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Between Enlightenment and Disaster

Dimensions of the political Use of Knowledge


Edited By Linda Sangolt

Modern politics is highly science-dependent and knowledge-driven. What is the rightful role of expert knowledge in political life? How can the truth claims of science be reconciled with principles of democratic control and lay participatory rights in decision-making?
This collection of essays by political scientists, sociologists and economists from Germany, France and Norway provides different empirical and theoretical analyses of the complex organising and legitimising power of knowledge in political governance. The authors shed light on key dimensions and dilemmas that have shaped the world-changing interrelations between politics, social institutions and scientific knowledge in the past century.
The contributions cover issue-areas and policy-fields such as population control, health economics, ICTs and higher education reform, and the politics of productivity and economic pre-eminence.


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From Order to Governmental Rationalities?Population Policies and the Formationof Global Knowledge Regimes 47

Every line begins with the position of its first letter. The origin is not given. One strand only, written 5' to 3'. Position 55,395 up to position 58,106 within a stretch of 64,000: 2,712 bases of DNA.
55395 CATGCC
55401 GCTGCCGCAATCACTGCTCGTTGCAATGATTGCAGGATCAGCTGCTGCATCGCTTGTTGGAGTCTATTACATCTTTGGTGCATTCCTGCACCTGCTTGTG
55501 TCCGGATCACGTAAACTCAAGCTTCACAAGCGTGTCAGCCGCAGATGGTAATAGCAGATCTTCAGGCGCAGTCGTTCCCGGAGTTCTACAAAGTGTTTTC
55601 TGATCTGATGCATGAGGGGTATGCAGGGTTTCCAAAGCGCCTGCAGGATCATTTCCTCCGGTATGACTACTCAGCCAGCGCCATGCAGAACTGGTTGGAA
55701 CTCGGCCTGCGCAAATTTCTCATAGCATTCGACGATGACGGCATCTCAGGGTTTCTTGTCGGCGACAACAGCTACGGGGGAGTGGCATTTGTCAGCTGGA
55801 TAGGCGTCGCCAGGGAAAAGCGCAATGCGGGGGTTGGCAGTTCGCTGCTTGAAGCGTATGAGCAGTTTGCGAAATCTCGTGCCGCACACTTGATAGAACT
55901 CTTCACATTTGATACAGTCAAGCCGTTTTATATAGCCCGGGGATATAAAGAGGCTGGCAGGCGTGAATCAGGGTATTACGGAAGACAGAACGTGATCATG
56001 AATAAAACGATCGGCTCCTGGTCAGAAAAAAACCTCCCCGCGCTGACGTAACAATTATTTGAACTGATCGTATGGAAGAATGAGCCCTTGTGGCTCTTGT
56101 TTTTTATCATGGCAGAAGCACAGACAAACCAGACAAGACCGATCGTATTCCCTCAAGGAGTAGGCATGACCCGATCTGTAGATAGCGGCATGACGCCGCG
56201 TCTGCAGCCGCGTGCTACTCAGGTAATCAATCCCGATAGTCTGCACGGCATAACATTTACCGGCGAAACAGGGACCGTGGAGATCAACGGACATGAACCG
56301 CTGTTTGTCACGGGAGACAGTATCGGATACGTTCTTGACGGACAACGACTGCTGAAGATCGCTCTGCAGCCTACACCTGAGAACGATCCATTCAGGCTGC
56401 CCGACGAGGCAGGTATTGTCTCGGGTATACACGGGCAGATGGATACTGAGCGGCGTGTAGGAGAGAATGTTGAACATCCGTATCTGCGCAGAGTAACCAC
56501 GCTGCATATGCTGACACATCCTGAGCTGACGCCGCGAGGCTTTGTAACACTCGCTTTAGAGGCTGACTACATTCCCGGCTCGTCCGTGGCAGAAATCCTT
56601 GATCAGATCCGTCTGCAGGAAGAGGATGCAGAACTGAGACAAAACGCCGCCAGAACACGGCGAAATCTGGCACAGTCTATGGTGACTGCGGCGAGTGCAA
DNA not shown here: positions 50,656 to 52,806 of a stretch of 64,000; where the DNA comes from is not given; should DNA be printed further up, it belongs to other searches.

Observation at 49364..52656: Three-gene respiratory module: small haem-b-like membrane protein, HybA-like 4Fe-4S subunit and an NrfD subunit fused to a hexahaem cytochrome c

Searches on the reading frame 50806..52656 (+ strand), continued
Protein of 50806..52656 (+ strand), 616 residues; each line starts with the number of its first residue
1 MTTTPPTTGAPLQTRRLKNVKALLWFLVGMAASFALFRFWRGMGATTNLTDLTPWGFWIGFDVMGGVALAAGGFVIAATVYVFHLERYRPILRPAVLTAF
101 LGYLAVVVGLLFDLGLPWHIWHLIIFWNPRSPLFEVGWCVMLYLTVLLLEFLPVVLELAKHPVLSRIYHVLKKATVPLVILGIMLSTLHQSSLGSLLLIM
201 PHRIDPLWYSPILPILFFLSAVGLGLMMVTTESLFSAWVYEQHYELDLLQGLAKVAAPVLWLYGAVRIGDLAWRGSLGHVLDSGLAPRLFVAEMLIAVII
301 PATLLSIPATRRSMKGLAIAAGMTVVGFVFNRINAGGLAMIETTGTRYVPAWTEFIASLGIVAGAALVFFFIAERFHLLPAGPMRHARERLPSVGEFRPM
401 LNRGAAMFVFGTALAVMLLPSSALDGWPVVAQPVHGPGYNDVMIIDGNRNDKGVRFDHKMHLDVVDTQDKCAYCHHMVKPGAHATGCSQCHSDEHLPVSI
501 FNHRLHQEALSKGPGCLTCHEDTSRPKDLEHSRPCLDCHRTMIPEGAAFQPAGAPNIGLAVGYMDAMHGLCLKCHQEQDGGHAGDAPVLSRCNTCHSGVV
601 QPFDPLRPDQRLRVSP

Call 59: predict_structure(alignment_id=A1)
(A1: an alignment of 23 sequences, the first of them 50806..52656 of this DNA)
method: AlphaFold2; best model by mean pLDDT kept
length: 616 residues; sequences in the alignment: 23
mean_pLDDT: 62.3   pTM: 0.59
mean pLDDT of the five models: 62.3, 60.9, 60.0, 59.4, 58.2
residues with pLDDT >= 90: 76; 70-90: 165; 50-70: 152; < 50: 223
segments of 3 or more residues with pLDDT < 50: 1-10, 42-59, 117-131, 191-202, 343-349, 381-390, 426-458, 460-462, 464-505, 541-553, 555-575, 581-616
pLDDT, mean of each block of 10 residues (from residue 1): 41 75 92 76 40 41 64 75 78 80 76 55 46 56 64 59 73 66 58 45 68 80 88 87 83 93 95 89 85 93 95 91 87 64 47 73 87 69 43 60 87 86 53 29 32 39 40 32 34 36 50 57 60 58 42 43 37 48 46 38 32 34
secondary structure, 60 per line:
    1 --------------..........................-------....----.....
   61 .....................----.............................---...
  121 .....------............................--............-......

From Order to Governmental Rationalities? Population Policies and the Formation of Global Knowledge Regimes Ole Jacob SENDING Introduction Is international policy modern? Does it exhibit those same features in terms of justified efforts at regulating, shaping and acting upon specific features of the behaviour of individuals and groups, as do intrastate policies? Does it emanate from certain problem-definitions and policy- responses grounded in certain knowledge-claims advanced by different experts and professional groups? When considered against the backdrop of the central social scientific discipline for theorising about things international, namely International Relations theory (1R), it would appear not. The constitutive focus of IR theory has, as it has been insti- tutionalised alter First World War, been expressed through an underly- ing concern with the "problem of order" in the international realm. Lacking any sovereign authority, the international realm is defined by its anarchical features, and the task of IR theory has been defined to identi- fy and explain the changing character of the balance of power between states, of the institutional arrangements formed between states, and of the mechanisms and rationality by which more or less binding agree- ments are formed between them. International policy has thus largely been studied as a case from which to infer and theorise about these features. The content, dynamics of change and rationality of internation- al policy has thus been studied as a case of what it is believed to reflect, namely the power-relations between and action-orientations of states. The problem of order — as a...

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